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A man with a short dark beard and glasses sitting on a couch and looking down with a pen in his hand
"I don’t smoke, I don’t drink coffee, and I don’t need to have a drink at the end of the day. What I do need is to solve the crossword, every day, in ink."
—Ken Burns, filmmaker

Known to millions of crossword die-hards as National Public Radio's Puzzle Master, New York Times puzzle editor Will Shortz has built a career on studying, creating and editing puzzles, garnering a dedicated fan-base in the process. WORDPLAY places the spotlight on this crossword hero and introduces many of Shortz’s brilliant and often hilarious contributors, including syndicated puzzle creator Merl Reagle.

The film follows several world-class crossword solvers as they compete at the 28th Annual American Crossword Puzzle Tournament in Stamford, CT. Hosted and directed by Shortz, the tournament is the nation's oldest and largest crossword competition, where nearly five hundred competitors from around the world battle it out for the title of Crossword Champ over the course of one long, snowy weekend.

WORDPLAY also presents interviews with celebrity crossword puzzlers such as Bill Clinton, Bob Dole, Jon Stewart, Ken Burns, Mike Mussina and the Indigo Girls, who reveal their process, insight and the allure of the game.

From Monday-only solvers to Saturday puzzle experts, WORDPLAY reveals why more than 50 million Americans do crosswords every week.


Independent Lens caught up with the players in WORDPLAY in August 2007, to find out what they've been up to since filming ended.

Will Shortz

Headshot of Will Shortz

After numerous television, radio and print interviews to promote WORDPLAY, life has gotten back to normal for Will Shortz. Will has been playing table tennis five to six times a week, getting regular coaching, with the hope of becoming one of the top U.S. players over 50. Also, he is preparing for the big move of the American Crossword Puzzle Tournament to Brooklyn in 2008. The tournament has been held at the Stamford Marriott for 30 years, but due to increasing popularity, he was forced to move the event to a larger venue. The 2008 tournament will mark the beginning of a new era.

Jon Delfin

Headshot of Jon Delfin

People occasionally bring Jon's involvement in WORDPLAY when they see him in rehearsal studios, and he's received some e-mails from friends and strangers (most glamorous: '50s-'60s pop singer Joni James). But mostly, things are about the same.

Tyler Hinman

Headshot of Tyler Hinman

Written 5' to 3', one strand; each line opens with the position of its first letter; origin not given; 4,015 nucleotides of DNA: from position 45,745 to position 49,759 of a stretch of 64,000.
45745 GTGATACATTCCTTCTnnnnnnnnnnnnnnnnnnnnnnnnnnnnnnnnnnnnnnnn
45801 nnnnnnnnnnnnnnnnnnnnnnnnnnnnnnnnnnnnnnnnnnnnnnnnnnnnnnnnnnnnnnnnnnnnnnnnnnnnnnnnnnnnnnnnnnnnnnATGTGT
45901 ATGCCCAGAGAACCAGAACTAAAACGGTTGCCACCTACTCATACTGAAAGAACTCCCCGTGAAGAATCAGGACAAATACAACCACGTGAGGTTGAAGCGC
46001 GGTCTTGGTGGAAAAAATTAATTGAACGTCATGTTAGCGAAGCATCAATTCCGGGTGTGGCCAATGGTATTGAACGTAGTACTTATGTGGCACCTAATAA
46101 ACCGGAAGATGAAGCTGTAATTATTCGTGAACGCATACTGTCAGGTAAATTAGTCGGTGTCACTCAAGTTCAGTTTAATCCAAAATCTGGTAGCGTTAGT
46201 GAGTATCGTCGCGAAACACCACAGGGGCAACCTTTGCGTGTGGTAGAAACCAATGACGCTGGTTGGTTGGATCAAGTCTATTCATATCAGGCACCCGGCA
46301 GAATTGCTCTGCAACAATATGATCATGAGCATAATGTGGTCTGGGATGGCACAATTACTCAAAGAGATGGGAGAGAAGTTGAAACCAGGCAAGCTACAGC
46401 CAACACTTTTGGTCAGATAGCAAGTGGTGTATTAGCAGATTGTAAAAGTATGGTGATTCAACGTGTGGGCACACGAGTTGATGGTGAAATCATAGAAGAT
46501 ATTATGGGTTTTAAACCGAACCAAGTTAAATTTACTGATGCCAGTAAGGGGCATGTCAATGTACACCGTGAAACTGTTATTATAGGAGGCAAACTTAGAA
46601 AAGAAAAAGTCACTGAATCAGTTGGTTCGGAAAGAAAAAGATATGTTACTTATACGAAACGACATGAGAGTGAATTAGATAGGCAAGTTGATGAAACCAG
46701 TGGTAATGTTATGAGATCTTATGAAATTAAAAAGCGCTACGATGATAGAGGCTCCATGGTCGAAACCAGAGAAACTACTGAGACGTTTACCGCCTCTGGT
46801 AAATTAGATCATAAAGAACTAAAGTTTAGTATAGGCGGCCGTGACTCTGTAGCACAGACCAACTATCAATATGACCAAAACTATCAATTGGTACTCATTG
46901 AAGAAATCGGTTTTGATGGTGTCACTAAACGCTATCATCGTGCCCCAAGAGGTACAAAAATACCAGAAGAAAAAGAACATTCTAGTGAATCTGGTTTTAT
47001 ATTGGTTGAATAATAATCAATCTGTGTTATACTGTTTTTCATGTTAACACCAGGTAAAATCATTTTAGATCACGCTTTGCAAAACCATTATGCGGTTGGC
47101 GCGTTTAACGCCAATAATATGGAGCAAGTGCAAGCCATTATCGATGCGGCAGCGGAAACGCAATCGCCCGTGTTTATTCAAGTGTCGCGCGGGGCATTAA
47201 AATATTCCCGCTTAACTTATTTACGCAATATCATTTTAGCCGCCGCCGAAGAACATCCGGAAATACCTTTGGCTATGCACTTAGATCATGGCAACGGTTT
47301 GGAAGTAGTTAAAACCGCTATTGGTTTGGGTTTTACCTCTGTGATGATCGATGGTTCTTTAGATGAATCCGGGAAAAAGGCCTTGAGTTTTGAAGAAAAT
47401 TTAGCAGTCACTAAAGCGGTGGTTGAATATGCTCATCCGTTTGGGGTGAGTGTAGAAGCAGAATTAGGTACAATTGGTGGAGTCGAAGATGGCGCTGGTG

The big change in Tyler's life is that he's graduated from Rensselaer Polytechnic Institute, and has moved to Chicago to begin adulthood in earnest. He's been here for about a year and really likes the city.

WORDPLAY, it seems, was a good luck charm for him at the tournament; he's now won three consecutive tournaments. He doesn't get recognized that often, but his Facebook friend count has increased dramatically.

Trip Payne

Headshot of Trip Payne

The biggest news in Trip's life has been the debut of his puzzle-oriented Web site, tripleplaypuzzles.com, which features original puzzles and links to his books. Since WORDPLAY, he finished fourth at Stamford twice, won a Scrabble tournament and continues to create puzzles for various magazines, Web sites, books and the upcoming MIT Mystery Hunt.

Ellen Ripstein

Headshot of Ellen Ripstein

Though Ellen occasionally gets stopped on the street, post-WORDPLAY life is as low-key as it ever was. She came out of semiretirement this year to work on the GSN game show Grand Slam but mostly (as people who read her blog know) she spends time grocery shopping and reading magazines and trashy novels. After finishing 11th in the crossword tournament the year WORDPLAY was filmed, she made the finals again in 2006 (coming in third) and was sixth in 2007.

Al Sanders

Headshot of Al Sanders

The summer of 2006, when WORDPLAY premiered, was a thrill for Al. He attended the New York premiere and did several Q&A sessions at premieres in Denver, Boulder and Fort Collins. He's done several speaking engagements about the movie and gets recognized occasionally, but mostly life has returned to normal (work, helping kids with homework, watching the kids play hockey and cheerleading). He recently taped an episode of the new game show Merv Griffin's Crosswords and several people there recognized him from the movie.

Related Links and Resources

Wordplay: The Movie
Find more about the film, and also player info and more crossword puzzles.

NPR: Sunday Puzzle
Solve Shortz’s on-air puzzles online.

American Crossword Puzzle Tournament
The nation’s largest, oldest, and most prestigious crossword solve-off.

New York Times: Crosswords and Games
Solve free classic puzzles; join the crossword forums and more.

New York Times: Questions for Will Shortz
(free registration required)
Shortz answers readers’ questions about puzzles and WORDPLAY.

New York: The Puzzlemaster’s Dilemma
How sudoko puzzles—not crosswords—may be Shortz’s next big thing.

Wired: The Puzzle Master
What’s an enigmatologist? Will Shortz is the world’s only one.

Sample puzzles and games from the famed mag, which Shortz once edited.

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